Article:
The onslaught against Clubhouse’s probably short-lived dominance continues as more and more social networks start rolling out their own take on social audio spaces. This time it’s Twitter’s turn to join the fray by making Spaces available for all. That, however, does come with a caveat that does still limit who can use the audio-only feature to those that have hundreds of followers that would supposedly justify having a Space in the first place.
Twitter has actually been one of the first to try creating something similar to Clubhouse last year. Unlike Facebook, which directed its New Product Experimentation group to create all sorts of new apps and services, Twitter actually acquired another company to help boost its Spaces development. Social podcasting service Breaker announced that acquisition at the start of the year and its developers moved on to work on Twitter’s Spaces.
After a period of testing, that feature is now available for everyone. Well, at least for everyone with 600 followers or more. Twitter justifies this requirement by saying that “these accounts are likely to have a good experience hosting live conversations because of their existing audience.”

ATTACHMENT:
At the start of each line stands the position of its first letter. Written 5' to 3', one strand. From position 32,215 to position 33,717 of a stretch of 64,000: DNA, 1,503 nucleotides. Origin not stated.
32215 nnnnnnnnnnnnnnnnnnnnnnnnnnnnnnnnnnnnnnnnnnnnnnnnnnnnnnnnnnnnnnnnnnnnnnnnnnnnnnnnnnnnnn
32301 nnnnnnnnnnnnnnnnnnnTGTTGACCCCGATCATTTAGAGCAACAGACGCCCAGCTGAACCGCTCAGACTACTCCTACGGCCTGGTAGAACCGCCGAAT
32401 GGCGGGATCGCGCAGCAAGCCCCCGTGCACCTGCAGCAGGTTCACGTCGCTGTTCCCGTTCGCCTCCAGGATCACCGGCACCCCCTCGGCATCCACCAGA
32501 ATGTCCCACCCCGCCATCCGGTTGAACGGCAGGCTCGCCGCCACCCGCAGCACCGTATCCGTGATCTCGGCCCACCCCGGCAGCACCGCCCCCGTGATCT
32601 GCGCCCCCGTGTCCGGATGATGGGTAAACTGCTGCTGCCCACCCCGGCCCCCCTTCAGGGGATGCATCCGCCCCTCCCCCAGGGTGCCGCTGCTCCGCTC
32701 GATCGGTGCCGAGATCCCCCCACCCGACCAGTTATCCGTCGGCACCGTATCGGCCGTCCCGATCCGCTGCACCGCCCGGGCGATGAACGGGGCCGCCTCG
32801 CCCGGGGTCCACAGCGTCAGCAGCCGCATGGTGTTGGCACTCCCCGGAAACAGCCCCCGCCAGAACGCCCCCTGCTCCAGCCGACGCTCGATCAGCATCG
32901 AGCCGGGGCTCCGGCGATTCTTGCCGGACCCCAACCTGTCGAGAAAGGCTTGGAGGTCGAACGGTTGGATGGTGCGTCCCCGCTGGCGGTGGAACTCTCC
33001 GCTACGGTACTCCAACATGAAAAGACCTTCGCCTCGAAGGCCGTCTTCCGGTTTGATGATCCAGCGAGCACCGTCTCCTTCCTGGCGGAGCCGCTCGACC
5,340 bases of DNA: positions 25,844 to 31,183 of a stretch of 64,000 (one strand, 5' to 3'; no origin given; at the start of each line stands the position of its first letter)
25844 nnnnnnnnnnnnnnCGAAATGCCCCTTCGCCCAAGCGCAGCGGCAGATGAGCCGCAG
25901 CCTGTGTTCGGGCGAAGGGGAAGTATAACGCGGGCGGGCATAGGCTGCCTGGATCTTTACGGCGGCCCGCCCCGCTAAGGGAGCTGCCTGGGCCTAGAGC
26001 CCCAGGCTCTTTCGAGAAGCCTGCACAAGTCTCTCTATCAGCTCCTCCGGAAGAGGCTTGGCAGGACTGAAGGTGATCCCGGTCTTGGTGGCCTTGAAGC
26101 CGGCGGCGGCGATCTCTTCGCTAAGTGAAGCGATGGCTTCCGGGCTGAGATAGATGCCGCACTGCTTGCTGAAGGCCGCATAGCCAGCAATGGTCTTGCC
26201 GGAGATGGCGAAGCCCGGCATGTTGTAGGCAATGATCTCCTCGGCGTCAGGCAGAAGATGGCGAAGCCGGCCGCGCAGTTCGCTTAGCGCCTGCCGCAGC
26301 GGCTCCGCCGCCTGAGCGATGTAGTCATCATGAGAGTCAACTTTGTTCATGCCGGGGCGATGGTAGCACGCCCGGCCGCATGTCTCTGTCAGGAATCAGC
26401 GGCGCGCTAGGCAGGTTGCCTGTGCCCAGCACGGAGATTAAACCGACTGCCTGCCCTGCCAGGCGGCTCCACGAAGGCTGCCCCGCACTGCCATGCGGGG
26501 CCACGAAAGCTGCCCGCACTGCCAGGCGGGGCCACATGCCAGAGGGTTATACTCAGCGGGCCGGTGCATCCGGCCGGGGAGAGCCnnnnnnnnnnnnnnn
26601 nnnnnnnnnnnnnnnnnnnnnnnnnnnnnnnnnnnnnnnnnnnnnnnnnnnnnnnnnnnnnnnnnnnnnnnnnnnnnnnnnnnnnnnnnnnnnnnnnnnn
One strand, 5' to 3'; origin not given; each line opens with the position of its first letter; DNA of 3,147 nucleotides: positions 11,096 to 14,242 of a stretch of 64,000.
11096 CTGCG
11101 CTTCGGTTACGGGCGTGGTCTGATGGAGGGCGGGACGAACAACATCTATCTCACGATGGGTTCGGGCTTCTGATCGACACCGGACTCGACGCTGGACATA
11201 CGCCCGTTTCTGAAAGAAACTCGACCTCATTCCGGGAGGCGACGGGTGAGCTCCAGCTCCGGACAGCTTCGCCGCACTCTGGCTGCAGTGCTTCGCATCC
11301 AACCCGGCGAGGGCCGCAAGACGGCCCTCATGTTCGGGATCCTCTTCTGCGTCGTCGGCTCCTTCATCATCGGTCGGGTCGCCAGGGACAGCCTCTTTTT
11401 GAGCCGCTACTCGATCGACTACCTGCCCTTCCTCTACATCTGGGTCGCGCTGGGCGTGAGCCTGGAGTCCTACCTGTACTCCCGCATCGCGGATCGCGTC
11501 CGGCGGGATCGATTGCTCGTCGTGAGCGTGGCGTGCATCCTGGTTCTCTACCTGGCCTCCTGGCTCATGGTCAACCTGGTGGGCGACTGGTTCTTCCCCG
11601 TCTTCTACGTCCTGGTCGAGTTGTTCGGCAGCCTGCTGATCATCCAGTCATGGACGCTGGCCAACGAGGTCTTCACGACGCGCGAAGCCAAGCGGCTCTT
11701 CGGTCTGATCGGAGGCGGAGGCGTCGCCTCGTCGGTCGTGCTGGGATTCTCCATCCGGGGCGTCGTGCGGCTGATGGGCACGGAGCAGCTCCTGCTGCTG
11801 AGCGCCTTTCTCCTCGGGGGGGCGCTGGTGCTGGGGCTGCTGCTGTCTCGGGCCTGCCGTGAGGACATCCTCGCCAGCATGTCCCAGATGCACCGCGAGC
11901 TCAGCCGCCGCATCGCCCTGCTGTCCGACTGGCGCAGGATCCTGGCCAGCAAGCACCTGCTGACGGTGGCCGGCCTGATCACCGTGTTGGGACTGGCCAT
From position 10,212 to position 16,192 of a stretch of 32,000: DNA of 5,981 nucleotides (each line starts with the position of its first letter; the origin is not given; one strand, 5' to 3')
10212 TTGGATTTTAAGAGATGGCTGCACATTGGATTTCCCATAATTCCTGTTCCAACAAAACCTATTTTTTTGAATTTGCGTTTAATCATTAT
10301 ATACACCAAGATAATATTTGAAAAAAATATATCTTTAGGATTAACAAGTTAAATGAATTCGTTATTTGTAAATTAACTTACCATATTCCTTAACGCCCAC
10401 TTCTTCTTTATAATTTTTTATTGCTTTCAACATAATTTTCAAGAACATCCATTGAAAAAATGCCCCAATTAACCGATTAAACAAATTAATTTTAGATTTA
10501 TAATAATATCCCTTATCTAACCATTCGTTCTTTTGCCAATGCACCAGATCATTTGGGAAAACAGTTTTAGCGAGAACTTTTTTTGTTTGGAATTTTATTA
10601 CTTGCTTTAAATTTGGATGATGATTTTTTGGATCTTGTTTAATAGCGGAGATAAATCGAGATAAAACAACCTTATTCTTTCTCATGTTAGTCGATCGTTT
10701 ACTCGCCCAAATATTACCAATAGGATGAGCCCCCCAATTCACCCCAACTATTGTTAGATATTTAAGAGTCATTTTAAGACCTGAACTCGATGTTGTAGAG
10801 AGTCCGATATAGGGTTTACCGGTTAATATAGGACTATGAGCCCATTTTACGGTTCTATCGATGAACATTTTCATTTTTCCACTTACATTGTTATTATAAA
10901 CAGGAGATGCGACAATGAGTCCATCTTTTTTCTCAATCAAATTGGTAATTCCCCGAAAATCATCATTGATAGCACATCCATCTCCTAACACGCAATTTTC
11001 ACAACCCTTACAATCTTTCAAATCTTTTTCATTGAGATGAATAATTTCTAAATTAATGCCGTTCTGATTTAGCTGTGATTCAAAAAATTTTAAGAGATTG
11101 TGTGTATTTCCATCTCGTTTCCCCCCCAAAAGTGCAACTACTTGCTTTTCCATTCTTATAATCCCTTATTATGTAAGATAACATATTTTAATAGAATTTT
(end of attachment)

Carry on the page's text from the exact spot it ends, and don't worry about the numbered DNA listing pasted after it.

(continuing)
Spaces has the usual features of an audio-only platform that supports three classes of users, namely, hosts, speakers, and attendees. The last group is muted by default and can only react through emojis and such but can request to speak up to be heard. Spaces also has a rather special system for handling accounts you’ve blocked and you will see labels when you join a Space where someone you’ve blocked is a speaker.
Twitter is envisioning that Spaces will encourage both small, intimate conversations with 600 followers as well as big discussions with thousands of followers. It’s also teasing that it will be introducing ways to monetize the new platform, specifically with tickets that hosts can sell. Whether it will catch on better than its Stories-like Fleets is another question entirely.